Our Compass

English and Speciesism
By Joan Dunayer

Standard English usage perpetuates speciesism, which is the failure to accord nonhuman animals equal consideration and respect. Like racism or sexism, speciesism is a form of prejudice sustained in part by biased, misleading words. However, whereas racist slurs rightly elicit censure, people regularly use, and fail to notice, speciesist language. Unlike sexist language, speciesist language remains socially acceptable even to people who view themselves as progressive. Speciesism pervades our language, from scholarly jargon to street slang. Considered in relation to the plight of nonhuman beings, the words of feminist poet Adrienne Rich express a terrible absolute: “This is the oppressor’s language.”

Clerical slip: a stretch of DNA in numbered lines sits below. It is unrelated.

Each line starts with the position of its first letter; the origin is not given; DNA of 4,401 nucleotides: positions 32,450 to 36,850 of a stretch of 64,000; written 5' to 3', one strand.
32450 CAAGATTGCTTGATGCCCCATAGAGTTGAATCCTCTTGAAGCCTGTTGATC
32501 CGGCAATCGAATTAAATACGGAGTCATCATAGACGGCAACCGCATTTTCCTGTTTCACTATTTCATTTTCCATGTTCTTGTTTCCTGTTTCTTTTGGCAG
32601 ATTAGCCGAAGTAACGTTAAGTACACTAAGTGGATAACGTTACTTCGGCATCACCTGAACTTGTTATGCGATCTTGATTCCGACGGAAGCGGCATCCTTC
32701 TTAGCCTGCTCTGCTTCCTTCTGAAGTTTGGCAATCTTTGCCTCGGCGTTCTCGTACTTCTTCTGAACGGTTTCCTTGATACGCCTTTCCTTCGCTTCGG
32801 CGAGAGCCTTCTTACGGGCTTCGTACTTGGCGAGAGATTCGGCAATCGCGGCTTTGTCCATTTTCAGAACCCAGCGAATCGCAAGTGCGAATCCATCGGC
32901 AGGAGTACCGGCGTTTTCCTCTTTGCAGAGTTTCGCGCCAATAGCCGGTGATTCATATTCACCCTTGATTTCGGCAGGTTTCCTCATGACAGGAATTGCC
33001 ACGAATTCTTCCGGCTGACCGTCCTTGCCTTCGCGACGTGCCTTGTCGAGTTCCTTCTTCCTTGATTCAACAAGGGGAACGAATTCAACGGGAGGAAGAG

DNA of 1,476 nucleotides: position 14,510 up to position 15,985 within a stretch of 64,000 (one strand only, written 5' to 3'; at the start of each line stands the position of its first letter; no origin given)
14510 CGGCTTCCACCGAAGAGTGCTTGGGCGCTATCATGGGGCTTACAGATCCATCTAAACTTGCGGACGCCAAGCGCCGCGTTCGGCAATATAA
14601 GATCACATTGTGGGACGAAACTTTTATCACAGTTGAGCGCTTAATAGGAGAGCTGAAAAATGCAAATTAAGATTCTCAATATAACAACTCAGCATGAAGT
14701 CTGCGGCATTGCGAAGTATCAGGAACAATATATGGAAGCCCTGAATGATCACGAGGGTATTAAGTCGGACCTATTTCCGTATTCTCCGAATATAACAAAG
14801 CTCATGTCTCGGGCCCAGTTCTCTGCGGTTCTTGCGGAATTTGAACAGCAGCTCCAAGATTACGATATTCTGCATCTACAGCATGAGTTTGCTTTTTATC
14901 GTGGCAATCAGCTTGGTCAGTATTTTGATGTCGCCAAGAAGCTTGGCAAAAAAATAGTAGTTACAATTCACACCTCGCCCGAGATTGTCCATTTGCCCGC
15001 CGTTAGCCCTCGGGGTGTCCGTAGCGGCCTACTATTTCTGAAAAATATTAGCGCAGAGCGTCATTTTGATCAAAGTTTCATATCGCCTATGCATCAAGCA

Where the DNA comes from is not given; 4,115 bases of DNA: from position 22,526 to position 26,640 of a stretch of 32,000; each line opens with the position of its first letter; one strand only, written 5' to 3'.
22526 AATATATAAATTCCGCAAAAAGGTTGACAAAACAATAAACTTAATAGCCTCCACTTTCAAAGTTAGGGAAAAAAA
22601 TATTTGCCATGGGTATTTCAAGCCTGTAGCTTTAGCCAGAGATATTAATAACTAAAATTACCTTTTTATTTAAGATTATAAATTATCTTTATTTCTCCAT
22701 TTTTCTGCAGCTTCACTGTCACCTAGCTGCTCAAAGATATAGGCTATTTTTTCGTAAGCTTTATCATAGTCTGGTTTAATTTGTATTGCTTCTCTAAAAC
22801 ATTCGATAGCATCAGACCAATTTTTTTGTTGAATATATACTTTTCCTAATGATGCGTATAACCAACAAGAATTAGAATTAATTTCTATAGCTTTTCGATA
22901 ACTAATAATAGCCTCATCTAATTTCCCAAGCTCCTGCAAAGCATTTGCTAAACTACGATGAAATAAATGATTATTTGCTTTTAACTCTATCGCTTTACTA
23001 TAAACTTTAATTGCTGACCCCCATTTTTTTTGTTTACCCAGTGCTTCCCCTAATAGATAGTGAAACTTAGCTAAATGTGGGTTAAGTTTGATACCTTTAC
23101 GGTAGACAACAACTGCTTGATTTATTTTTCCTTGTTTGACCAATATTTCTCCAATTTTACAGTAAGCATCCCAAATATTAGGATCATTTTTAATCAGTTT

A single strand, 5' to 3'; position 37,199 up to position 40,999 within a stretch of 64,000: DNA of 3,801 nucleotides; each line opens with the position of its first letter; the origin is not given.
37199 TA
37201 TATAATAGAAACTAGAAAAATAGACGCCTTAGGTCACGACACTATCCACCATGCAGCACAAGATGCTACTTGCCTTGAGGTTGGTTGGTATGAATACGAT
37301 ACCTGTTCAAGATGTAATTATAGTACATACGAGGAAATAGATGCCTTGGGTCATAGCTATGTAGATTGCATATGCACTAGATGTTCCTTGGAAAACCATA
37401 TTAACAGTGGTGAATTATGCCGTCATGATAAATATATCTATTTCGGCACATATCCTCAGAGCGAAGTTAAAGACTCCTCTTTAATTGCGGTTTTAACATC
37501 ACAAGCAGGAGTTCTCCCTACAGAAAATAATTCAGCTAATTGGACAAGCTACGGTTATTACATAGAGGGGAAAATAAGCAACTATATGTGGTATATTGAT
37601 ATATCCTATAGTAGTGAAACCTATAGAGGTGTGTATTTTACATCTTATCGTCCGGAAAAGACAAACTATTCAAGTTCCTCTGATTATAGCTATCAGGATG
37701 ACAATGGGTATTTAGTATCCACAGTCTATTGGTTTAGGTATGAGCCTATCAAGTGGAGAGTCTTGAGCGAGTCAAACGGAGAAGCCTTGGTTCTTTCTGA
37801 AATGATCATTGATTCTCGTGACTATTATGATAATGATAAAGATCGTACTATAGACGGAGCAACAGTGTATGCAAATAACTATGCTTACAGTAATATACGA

Speciesist usage denigrates or discounts nonhuman animals. For example, terming nonhumans “it” erases their gender and groups them with inanimate things. Referring to them as “something” — rather than “someone” — obliterates their sentience and individuality. Pure speciesism leads people to call a…

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